Italian Food Specialties

Italian Food Specialties
Italian Food Specialties

Italy, with a population of more than 61 million, and a landmass of 301 338 square kilometres is densely populated. Yet it produces significant quantities of foods, and specializes in many categories such as hard cheeses, sausages, processed meats, olive oil, short grain rice and several others. It exports many of its specialties, and imports basic foods that it cannot grow inexpensively like durum flour, beef to name just two items.

Recently, a large delegation of food processors visited Toronto looking for representation in Ontario ad other provinces.

There were many sausage, and ham producers. Vegetable-, coffee, olive oil, tomato sauce processors and one sea salt producer from Sicily were all represented by knowledgeable sales people.

Convenience food and advanced packaging have made inroads in Italy.

Sliced proscuitto, conveniently packaged canned goods, pastas, salts, all properly labelled PDO (protected designation of origin), PGI (protected geographical indication), TSG (traditional specialty guaranteed), and organic food product.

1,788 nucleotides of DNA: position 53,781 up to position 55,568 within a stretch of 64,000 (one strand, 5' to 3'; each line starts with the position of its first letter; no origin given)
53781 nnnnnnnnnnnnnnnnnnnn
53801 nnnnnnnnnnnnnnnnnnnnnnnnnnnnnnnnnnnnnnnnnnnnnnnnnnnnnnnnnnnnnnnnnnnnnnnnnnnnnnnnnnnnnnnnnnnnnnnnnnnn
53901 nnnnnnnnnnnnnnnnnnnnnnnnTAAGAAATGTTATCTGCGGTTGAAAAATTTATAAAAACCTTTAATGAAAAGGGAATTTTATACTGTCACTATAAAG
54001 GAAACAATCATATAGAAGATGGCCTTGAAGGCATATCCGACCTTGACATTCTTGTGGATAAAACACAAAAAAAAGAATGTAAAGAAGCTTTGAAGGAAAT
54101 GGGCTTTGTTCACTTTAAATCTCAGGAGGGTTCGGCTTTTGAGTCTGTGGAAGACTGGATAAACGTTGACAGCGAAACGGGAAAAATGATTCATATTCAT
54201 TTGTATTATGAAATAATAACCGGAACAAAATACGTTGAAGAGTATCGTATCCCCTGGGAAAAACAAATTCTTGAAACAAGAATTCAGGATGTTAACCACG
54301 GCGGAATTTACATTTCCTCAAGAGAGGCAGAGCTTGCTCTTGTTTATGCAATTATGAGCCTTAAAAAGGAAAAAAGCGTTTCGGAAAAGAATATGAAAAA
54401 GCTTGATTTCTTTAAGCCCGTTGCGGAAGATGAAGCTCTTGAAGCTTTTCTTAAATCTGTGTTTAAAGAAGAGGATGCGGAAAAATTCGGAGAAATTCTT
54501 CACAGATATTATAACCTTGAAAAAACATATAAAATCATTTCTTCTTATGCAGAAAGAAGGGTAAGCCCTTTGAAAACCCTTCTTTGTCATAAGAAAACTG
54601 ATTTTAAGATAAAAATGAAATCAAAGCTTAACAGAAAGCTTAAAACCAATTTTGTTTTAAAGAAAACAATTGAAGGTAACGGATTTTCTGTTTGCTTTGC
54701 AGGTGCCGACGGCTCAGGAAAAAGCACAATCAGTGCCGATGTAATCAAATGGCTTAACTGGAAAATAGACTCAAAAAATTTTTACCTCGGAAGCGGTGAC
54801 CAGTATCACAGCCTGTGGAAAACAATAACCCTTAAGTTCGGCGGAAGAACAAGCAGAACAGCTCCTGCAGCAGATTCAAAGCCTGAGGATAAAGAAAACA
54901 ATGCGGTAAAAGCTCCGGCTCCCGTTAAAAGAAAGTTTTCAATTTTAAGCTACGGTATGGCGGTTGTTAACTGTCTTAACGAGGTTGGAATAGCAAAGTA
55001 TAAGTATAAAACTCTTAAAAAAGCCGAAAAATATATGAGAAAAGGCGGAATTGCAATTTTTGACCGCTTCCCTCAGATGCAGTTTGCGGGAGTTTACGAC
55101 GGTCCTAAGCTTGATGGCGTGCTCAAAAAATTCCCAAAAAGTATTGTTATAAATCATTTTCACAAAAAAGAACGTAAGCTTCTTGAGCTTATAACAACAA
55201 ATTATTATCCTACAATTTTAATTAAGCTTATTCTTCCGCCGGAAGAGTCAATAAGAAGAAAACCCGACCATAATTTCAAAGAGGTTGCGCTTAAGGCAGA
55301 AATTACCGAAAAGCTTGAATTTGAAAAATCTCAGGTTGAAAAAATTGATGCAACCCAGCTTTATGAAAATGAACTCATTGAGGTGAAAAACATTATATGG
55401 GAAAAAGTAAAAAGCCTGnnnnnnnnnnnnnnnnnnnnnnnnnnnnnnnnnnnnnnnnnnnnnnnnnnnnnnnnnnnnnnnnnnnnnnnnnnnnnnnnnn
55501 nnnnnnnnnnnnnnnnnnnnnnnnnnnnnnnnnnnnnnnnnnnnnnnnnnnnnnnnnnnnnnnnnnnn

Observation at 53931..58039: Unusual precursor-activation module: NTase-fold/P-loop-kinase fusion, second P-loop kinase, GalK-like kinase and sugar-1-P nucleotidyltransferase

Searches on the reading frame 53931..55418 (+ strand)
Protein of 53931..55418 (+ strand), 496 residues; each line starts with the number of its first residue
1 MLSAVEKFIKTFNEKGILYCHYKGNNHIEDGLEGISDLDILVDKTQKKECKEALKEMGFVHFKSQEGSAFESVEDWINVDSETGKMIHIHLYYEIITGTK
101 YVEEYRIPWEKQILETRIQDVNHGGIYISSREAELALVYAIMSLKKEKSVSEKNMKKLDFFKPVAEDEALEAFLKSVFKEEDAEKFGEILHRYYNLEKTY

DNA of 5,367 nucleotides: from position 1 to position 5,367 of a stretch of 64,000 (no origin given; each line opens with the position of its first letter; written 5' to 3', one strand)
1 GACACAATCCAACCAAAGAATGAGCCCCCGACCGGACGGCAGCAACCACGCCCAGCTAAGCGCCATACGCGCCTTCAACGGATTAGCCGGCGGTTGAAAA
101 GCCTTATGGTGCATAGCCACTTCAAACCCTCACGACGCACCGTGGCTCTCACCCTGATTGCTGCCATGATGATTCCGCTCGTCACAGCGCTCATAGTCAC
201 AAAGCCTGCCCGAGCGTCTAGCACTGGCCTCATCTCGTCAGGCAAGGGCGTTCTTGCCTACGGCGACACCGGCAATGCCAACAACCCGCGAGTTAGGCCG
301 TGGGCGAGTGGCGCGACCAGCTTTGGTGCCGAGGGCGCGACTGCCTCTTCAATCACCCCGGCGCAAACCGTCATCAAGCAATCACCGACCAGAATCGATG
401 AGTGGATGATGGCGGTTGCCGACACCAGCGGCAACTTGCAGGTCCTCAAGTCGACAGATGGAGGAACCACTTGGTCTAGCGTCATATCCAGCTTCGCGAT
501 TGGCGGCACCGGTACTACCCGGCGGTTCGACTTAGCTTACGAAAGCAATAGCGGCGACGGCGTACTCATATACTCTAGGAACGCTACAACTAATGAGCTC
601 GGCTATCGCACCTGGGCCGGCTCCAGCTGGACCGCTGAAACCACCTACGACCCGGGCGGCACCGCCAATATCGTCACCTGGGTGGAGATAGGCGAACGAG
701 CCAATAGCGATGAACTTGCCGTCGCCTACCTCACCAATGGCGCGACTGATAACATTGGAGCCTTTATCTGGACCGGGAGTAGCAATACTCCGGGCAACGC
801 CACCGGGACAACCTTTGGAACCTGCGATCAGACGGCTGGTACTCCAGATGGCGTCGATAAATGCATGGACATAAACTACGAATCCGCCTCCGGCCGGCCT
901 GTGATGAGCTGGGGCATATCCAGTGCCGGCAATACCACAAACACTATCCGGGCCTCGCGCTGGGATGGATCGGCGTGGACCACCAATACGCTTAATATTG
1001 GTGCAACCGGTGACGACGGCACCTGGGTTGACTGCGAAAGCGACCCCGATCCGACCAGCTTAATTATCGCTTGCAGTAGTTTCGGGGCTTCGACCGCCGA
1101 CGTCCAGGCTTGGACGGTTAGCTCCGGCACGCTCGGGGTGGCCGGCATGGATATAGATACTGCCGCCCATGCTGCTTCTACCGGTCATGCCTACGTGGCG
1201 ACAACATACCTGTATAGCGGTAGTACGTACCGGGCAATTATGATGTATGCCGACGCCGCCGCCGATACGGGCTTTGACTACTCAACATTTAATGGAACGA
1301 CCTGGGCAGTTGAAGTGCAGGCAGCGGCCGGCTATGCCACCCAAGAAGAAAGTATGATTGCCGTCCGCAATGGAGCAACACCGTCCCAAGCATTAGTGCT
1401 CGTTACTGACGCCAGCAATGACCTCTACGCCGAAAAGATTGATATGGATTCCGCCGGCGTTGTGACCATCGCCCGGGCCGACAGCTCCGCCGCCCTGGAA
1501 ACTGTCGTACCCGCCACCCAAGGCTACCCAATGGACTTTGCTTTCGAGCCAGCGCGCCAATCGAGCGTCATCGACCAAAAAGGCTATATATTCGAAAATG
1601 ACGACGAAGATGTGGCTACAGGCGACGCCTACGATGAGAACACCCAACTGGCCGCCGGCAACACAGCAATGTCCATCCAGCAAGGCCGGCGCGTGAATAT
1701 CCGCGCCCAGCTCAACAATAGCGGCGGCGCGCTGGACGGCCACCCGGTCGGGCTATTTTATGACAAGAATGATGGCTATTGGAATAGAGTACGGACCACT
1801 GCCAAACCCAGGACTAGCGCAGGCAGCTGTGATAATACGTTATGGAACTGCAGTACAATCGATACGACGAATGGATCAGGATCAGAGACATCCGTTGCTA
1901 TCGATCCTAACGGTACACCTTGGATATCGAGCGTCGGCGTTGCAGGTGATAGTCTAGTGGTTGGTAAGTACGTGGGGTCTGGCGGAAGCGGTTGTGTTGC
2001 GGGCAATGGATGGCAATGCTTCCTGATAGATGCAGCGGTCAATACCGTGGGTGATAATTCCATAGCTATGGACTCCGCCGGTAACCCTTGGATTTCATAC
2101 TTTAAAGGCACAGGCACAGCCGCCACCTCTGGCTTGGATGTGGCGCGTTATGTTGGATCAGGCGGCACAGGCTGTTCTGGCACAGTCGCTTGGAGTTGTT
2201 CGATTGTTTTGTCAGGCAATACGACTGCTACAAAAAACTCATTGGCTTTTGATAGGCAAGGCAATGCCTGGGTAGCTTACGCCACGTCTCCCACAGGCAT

All exported foods are appropriately inspected by Italian authorities and approved by health authorities of importing countries.

Some companies reported exporting to more than 50 countries. Millions of Italians emigrated to North America, Mexico, Brazil, Argentine, Chile, Australia, South Africa, and other countries. Thousands opened Italian restaurants and import or prefer using Italian foods with which they are familiar i.e Parmigiano Reggiano, Parma or San Daniele ham just to name three specialties.

There were many prosciutto and sausage manufacturers, of which Fumagalli, Salumi Villani and Alcaruno stood out.

Fumagalli is represented in Canada and its hams and sausages are available in Toronto’s large grocery stores featuring Italian specialties.

Proscuitto from Parma is better known that that of San Daniele, but I found both to be extremely flavourful and enjoyable.

Parmigiano-Reggiano dairies were all represented with cheeses aged 24 to 32 months. The extra eight months of aging makes a big difference in taste, and price too.

Italians enjoy coffee. Reportedly, on average an Italian consumes four to five tiny cups of espresso and for breakfast a cup of cappuccino with pastry.

When in Italy never order cappuccino after 11 o’clock! Servers will start to treat you with contempt for not knowing any better!

Even a salt processor from Italy was represented!

Prosciutto and Parmigiano Reggiano producers need a lot of salt. I tasted a range of salts, fleur de sel, regular, coarse, and kosher. All tasted very pleasant, mild and refined as the sea salt from Sicily’s waters has a different composition.

Generally, Italians do not buy ready-to-eat foods, but it seems this old tradition is now on its way out. Several food processors offered tomato or herb based spreads; one cereal processor had a range of sweets and breakfast cereals.

Overall, processed foods on display were impressive, flavourful, appealing, and imaginatively packaged.